your questions

whats the problem with military recruitment?

ForcesWatch believes that armed forces recruitment practices in the UK are largely unethical. The military are reaching out to children and young people using sophisticated strategies to interest and involve them in military activities which do not deal adequately with the risks of an armed forces career but tend to glamorise and sanitise war. The military also fail to adequately inform young people of the legal obligations of an armed forces career.

See here for more.

what are your other concerns?

Taking an active part in conflict involves serious ethical questions regarding the justification of killing and the political purposes of military action. The armed forces fail to adequately address these concerns during recruitment and for serving personnel.

The more government and national initiatives which are created to show support for the armed forces, the more difficult it will become for individuals and society to reflect on the ethics of conflict and peaceful alternatives. See here for more

what should I think about before I join up?

There are ethical questions and questions about why you really want to join up and about what risks you face and what happens if you decide you want to leave. There are some very useful independent sources of advice about your legal situation as a member of the armed forces and other issues. We also have a selection of materials looking at some aspects of what it is like to serve. See here for more.

what can I do about military recruitment activity in my school or community?

The military make visits to many schools and colleges and are also active at local events. If you are unhappy about the presence of the military in your community, here are some ideas of how to address it and some materials to use. See here for more.

what have other people said about their experiences?

Very often the most useful insights into what it is like to be involved in anything is to hear directly from other people about what they have experienced. Here are some accounts of both what it is like to serve in the armed forces and what it is like to challenge the presence of the military in a community. See here for more.

how do you respond to those who don't agree with you?

We don't expect everyone to agree with us but we think there is significant cause for concern about military recruitment practices and about the way that a climate of uncritical national pride in the armed forces is being fostered which makes debate about the activities of the armed forces difficult to question. We think there should be more room for that debate. See more here.

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Sign the petition to raise the age of recruitment in 2014

November 2013: We call on the UK Government to stop its policy of allowing 15 year olds to apply and 16 and 17 year olds to be recruited into the Armed Forces.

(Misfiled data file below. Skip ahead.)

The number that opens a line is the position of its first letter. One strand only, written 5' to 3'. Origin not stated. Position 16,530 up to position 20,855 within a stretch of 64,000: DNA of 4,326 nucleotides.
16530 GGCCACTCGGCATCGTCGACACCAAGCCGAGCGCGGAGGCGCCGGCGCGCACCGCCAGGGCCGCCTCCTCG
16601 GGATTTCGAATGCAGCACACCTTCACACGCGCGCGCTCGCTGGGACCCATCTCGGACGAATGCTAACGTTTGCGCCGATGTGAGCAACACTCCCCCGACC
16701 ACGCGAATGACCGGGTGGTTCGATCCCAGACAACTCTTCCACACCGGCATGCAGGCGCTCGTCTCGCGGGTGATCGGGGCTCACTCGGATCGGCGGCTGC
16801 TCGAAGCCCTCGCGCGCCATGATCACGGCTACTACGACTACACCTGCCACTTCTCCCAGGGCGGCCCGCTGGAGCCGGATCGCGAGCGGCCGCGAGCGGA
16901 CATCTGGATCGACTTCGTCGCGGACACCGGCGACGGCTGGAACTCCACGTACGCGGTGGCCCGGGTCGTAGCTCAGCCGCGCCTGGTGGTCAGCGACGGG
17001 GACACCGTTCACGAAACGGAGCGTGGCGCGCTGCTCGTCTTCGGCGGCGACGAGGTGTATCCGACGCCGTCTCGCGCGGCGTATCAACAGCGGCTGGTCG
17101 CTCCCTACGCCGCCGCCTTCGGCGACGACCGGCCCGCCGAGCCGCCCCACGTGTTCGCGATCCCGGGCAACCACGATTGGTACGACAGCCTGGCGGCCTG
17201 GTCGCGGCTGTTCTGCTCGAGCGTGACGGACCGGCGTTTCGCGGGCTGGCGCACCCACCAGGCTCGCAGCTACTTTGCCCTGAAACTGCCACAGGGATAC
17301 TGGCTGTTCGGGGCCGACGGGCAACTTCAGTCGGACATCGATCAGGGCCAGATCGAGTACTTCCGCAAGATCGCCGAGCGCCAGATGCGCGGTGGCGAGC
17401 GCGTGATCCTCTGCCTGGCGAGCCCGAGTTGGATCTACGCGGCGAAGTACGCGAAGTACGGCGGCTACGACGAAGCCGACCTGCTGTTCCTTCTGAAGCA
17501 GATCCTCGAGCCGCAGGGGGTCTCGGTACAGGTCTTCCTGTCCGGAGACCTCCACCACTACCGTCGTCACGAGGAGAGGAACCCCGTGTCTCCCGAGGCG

Sign petition   Download paper version

Militarisation in everyday life in the UK
An event held in October 2013 in London which brought together academics, writers, activists and campaigners who are researching, writing, campaigning on, or just concerned about the implications of the militarisation of everyday life in the UK. See more here including background reading and films of 12 presentations from the day.

ForcesWatch are working with the charity Headliners and young people aged 8-18 years old to make a short film about the ways the military seeks to engage with them. Thanks to over 100 contributors who have funded this film. See more here

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A funny short film by a young boy on The Militarization of Boys

Raise the age to join the army to 18
By William and Noah

Before You Sign Up

British army: one young recruit's story

A 4 part investigation of 'the soldier myth' - talking to soldiers about recruitment, training, fighting and coming home

The Grey Line, a photographic project on American and British soldiers who spoke out against the invasion of Iraq.

Public support for raising the army recruitment age

In an April 2013 poll, 70% of respondents who expressed a view thought the minimum army recruitment age should be at least 18. See more

latest news

17/03/2014 Telegraph Philip Hammond says he is prepared to introduce new powers to exempt armed forces from human rights laws which are hampering military operations
13/03/2014 Channel 4 news Channel 4 report on how the MoD deal with bullying and assault in the armed forces and new indications that they recognise that the chain of command is part of the problem. Can it be tackled if the new Ombudsman that the MoD has announced will not be independent?
12/03/2014 The Guardian Letter signed by over 100, including ForcesWatch
06/03/2014 Child Soldiers International press release The Defence Select Committee has increased the pressure on the MoD to stop enlisting minors, in a report published today.
03/03/2014 Open Democracy The country’s military institutions must not be seen as deserving of special consideration. Once the ethos of public service has been smashed and discredited by neoliberal restructuring, the danger is that it will take more than an army to bring it back.
03/03/2014 The Guardian Informal and unaccountable 'in-house' procedures mean hundreds of allegations go unquestioned
03/03/2014 BBC online A second inquest into the death of Cpl Anne-Marie Ellement, who was found hanged, has found the effect of an alleged rape by two serviceman and bullying by colleagues were factors in her taking her own life.
26/02/2014 Guardian Letter from Child Soldiers International and 2 others about the dangers of joining at 16.
03/02/2014 Telegraph Inquest hears how The Royal Military Police woman complained to her mother that she was depressed after senior commanders decided not to pursue her claim
01/02/2014 The Guardian Call for urgent overhaul of military justice as MP highlights plight of servicewomen alleging sexual offences